motherpusbucket writes "The Telegraph reports that Japanese scientists hope to be breeding a so-called 'Super Tuna' within the next decade or so. They have about 60% of the genome mapped and expect to finish it in the next couple months. The new breed will grow faster, taste good, have resistance to disease and will totally kick your ass if you cross them."
The Internet

When Your Backhoe Cuts "Black" Fiber 385

bernieS writes "The Washington Post describes what happens when a construction backhoe accidentally cuts buried fiber so secret that it doesn't appear on public maps — and what happens when the Men in Black SUVs appear out of nowhere. Apparently, the numerous secret fiber and utility lines used by government intelligence agencies are being dug up with increasing frequency with all the increased construction projects in the DC area. It's amazing how quickly they get repaired!"

Comment Living in Iowa... (Score 5, Interesting) 894

It's next to impossible to find a gas station that does not have Ethanol in it's fuel. It doesn't help that two huge ADM plants are with in 90 minutes of where I live. Regardless, there is a single Shell station in the area that has 93 octane V-power that is without ethanol. The cost different of $0.30/gal is offset by the noticeable decrease in fuel consumption, increased power, and smoothing the idle. Yes, my car is tuned to require at least 91 octane.
Power

The Great Ethanol Scam 894

theodp writes "Over at BusinessWeek, Ed Wallace is creating quite a stir, reporting that not only is ethanol proving to be a dud as a fuel substitute, but there is increasing evidence that it is destroying engines in large numbers. Before lobbyists convince the government to increase the allowable amount of ethanol in fuel to 15%, Wallace suggests it's time to look at ethanol's effect on smog, fuel efficiency, global warming emissions, and food prices. Wallace concedes there will be some winners if the government moves the ethanol mandate to 15% — auto mechanics, for whom he says it will be the dawn of a new golden age."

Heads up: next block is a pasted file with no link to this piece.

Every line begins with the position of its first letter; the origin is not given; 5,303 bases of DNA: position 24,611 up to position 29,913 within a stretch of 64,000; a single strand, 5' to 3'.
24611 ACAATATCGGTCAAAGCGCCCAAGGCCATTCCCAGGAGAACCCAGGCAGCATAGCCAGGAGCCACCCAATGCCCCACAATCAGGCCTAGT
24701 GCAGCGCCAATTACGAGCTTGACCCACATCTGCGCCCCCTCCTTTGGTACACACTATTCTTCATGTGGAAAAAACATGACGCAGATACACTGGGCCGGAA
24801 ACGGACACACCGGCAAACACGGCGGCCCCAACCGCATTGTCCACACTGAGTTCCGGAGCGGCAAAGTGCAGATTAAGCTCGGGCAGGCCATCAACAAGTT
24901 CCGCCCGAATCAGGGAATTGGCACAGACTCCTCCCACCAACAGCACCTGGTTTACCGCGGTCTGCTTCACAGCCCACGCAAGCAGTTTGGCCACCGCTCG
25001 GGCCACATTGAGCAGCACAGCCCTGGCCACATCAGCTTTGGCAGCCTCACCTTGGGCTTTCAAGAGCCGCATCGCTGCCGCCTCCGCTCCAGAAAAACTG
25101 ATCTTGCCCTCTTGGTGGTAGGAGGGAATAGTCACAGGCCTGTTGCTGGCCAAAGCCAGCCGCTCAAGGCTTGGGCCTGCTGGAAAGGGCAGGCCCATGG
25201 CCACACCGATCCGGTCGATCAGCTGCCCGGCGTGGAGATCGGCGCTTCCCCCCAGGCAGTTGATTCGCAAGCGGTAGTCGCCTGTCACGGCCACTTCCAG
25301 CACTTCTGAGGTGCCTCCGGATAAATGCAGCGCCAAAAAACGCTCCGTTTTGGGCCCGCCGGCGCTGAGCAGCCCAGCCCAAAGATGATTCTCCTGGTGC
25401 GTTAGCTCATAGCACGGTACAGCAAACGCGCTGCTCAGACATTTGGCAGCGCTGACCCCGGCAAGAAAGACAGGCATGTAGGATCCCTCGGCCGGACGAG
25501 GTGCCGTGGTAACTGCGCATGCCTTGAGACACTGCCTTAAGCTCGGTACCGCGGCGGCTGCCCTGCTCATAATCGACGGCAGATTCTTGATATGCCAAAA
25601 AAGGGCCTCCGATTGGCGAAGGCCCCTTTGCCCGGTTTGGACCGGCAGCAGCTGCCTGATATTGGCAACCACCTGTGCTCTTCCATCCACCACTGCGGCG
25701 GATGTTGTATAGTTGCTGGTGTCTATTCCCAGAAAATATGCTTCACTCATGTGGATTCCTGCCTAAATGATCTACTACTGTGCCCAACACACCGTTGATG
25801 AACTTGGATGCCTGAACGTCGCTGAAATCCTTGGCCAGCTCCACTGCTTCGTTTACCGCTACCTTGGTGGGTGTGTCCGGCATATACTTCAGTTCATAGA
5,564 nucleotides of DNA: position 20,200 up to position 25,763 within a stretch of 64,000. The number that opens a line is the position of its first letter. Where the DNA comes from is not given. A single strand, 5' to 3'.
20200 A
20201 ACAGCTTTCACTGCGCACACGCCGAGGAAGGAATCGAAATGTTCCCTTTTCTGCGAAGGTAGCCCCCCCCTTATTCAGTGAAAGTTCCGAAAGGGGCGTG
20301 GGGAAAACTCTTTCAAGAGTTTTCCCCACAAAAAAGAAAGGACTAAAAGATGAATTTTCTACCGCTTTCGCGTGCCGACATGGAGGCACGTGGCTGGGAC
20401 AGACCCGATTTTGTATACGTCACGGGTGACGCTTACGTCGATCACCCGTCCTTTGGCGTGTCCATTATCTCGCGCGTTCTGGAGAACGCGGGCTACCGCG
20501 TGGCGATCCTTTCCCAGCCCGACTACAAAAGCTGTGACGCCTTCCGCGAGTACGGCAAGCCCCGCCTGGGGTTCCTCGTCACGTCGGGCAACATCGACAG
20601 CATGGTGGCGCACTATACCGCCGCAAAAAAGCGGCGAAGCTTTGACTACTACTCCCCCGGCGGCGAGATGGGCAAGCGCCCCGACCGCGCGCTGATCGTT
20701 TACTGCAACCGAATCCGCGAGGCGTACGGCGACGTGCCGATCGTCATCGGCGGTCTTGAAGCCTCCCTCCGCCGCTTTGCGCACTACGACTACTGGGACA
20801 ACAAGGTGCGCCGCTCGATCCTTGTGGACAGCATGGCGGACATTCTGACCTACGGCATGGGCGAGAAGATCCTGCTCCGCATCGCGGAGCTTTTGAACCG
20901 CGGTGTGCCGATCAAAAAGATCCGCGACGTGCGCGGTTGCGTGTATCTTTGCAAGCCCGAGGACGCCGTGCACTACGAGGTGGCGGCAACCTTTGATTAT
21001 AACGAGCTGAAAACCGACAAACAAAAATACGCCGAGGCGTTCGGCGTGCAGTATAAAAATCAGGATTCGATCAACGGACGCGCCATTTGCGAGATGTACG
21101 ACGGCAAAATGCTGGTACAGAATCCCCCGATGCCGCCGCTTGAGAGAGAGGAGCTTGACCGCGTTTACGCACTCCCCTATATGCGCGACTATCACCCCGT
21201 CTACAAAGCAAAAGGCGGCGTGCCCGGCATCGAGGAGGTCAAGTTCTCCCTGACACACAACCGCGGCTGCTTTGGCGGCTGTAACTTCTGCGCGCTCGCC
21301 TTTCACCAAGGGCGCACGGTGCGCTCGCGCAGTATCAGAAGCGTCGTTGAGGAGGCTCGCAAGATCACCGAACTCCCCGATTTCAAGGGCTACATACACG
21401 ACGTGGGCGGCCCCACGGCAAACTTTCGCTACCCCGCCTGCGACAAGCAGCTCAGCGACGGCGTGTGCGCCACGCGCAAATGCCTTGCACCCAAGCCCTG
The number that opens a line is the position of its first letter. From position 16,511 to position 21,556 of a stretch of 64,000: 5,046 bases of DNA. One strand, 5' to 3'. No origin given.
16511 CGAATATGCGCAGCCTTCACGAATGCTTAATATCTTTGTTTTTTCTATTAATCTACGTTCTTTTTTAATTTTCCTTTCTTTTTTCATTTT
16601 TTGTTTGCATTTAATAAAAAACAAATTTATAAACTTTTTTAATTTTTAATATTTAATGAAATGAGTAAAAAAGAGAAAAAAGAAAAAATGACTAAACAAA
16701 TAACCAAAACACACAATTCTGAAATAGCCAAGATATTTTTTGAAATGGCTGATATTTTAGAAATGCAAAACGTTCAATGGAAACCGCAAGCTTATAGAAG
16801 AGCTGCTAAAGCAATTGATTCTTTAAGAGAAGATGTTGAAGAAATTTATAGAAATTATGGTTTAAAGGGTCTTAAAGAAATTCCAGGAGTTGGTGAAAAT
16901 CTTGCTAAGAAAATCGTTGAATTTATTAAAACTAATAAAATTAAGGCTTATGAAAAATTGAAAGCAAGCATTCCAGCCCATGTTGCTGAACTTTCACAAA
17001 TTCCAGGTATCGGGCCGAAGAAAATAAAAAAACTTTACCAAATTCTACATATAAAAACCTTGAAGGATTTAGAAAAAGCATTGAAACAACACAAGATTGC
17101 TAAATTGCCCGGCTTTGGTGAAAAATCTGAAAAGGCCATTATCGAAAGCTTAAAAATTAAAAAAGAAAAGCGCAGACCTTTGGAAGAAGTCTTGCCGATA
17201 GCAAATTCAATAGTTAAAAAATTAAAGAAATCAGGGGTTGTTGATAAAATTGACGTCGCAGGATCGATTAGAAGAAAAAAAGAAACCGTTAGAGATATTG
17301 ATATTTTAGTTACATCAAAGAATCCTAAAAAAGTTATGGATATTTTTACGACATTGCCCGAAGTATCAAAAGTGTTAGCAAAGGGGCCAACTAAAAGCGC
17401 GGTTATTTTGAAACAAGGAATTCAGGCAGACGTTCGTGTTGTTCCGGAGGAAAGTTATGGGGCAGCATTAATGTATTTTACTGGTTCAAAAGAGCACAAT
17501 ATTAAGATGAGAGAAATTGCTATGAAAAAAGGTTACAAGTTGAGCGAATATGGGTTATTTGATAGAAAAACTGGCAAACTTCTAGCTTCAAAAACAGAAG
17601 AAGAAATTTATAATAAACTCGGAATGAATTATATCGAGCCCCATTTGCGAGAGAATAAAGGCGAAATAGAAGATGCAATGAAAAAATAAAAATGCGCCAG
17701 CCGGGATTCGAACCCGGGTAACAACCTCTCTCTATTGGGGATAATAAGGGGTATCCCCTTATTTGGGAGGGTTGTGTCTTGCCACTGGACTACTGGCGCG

Books

How Google's High Speed Book Scanner De-Warps Pages 209

Hugh Pickens writes "Patent 7,508,978, awarded to Google, shows how the company has already managed to scan more than 7 million books. Google's system uses two cameras and infrared light to automatically correct for the curvature of pages in a book. By constructing a 3D model of each page and then 'de-warping' it afterward, Google can present flat-looking pages online without having to slice books up or mash them onto a flatbed scanner. Stephen Shankland writes that the 'sophistication of the technology illustrates that would-be competitors who want to feature their own digitized libraries won't have a trivial time catching up to Google.' First, a book is placed on a flat surface, while above it, an infrared projector displays a special mazelike pattern onto the pages. Next, two infrared cameras photograph the infrared pattern from different perspectives. 'The images can be stereoscopically combined, using known stereoscopic techniques, to obtain a three-dimensional mapping of the pattern,' according to the patent. 'The pattern falls on the surface of (the) book, causing the three-dimensional mapping of the pattern to correspond to the three-dimensional surface of the page of the book.'"
Technology

Microchips That Shook the World 185

wjousts writes "IEEE Spectrum has an interesting article on '25 Microchips That Shook the World,' including such classics as the Signetics NE555 Timer, MOS Technology 6502 Microprocessor (Apple II, Commodore PET and the brain of Bender) and the Intel 8088 Microprocessor. Quoting: 'Among the many great chips that have emerged from fabs during the half-century reign of the integrated circuit, a small group stands out. Their designs proved so cutting-edge, so out of the box, so ahead of their time, that we are left groping for more technology clichés to describe them. Suffice it to say that they gave us the technology that made our brief, otherwise tedious existence in this universe worth living.'"